Sustainable agriculture is a way of growing food in an ecologically and ethically responsible manner.
Organic farming can generally be classified as sustainable agriculture, however, organic products can also be produced on large industrial farms that are not always sustainable.
Some aspects that all of our fields share:
- Soil management: Both our Organic and Sustainable fields rotate their crops to maintain the nutrient quality of the soil. The nutrients taken from the soil by crops must be replaced using natural methods.
- Pesticides: Both our Organic and Sustainable farms may only use pre-approved chemicals on their crops that meet certain criteria. Yes, even Organic fields can sometimes have chemicals used on them.
- No genetic engineering: Our crops are not altered using genetic engineering, sewage slug or ionizing radiation. That means that both our organic foods and our sustainably grown foods are inherently free of genetically modified organisms (GMOs).
The USDA defines sustainable farming as agriculture that:
- Enhances the natural resources upon which society lives.
- Efficiently uses resources by implementing natural controls and biocycles?
- Is economically viable.
- And enhances life for farmers and those eating the products.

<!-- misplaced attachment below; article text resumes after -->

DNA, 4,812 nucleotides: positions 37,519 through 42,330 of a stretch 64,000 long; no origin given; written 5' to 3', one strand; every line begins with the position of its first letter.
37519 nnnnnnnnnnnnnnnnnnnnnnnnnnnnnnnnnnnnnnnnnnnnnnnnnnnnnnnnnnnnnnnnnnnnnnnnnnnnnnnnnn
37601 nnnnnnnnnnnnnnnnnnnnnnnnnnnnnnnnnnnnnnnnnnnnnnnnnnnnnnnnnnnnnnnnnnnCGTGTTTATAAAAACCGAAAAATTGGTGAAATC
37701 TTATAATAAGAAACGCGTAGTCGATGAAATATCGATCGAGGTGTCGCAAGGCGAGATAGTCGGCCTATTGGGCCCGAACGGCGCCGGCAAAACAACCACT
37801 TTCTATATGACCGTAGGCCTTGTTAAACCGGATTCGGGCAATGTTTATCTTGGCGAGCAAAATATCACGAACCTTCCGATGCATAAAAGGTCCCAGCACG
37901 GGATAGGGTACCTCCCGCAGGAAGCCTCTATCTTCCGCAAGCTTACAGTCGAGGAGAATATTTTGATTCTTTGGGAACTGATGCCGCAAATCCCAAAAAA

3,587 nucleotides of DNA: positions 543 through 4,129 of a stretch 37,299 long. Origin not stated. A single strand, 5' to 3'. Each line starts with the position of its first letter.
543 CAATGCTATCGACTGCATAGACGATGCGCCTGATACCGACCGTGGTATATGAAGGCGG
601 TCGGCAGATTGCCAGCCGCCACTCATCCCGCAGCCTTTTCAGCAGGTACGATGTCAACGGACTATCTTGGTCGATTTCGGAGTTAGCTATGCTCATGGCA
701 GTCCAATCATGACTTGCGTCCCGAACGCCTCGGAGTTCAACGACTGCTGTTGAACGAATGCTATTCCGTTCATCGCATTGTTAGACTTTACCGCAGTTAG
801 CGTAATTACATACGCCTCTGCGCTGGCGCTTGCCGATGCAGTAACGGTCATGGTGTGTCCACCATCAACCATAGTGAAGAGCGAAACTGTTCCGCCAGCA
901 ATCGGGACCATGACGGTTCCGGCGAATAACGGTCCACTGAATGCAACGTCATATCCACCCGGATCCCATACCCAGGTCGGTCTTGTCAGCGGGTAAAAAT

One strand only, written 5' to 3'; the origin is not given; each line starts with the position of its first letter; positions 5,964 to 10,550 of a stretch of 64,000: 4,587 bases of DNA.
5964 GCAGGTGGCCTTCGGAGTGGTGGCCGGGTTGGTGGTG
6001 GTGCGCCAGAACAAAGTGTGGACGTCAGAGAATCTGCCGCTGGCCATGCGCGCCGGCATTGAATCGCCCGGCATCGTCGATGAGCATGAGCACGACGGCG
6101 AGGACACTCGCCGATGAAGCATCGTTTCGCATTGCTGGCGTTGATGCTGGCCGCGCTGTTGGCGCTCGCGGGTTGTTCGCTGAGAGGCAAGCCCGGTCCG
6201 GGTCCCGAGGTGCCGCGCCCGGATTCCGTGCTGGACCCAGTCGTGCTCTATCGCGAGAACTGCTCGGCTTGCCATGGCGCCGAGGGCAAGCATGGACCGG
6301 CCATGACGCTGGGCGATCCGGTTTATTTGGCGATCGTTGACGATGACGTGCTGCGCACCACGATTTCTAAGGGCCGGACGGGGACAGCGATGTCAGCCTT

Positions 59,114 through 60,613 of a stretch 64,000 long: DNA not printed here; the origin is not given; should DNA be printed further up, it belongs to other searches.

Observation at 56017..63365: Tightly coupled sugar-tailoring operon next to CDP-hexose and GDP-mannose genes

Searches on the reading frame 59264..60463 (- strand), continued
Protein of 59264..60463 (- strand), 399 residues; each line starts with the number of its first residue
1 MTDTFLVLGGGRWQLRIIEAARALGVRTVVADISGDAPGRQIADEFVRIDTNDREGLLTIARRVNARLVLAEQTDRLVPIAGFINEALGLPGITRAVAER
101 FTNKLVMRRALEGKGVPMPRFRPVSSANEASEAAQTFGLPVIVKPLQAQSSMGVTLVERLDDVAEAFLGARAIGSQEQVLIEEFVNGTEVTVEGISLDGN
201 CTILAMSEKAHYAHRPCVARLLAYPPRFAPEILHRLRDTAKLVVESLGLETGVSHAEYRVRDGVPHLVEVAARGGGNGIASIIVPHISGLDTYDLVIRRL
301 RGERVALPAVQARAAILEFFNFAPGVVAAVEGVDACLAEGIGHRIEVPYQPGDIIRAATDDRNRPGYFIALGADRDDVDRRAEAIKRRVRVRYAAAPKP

Our sustainable certification is from the Food Alliance. It looks not only at what we use in the fields, but also our water conservation practices, our soil health, wildlife and biodiversity on the farm, employee well-being, and social responsibility. You can find more information on their website here: foodalliance.org.
Our practices include:
Soil Health: With each growing season, we use conservation tillage to reduce erosion. We also plant cover crops to return nitrogen to the soil and build organic matter. We even apply digestate from our biogas plant to our fields as it acts as an organic fertilizer and naturally increases microbial activity and builds overall soil health.
Water Conservation: We continue to improve our irrigation, using weather, soil moisture and evapotranspiration data to track water use and needs. We have implemented automation systems that allow us to access real-time data that automatically controls and schedules our irrigation based on the needs of each plant.
Wildlife Habitat and Biodiversity: We plant native species that attract pollinators like bumblebees and plant cover crops in the winter that keep the blue herons on the farm year-round. We have a thriving blue heron rookery or habitat on the farm.
Innovation: We were the first farm ever to be certified sustainable by the Food Alliance. We have always been early adopters of new technology. Stahlbush was the first farm in Oregon to use GPS technology and the first to build a biogas plant that generates electricity using agricultural by-product in North America.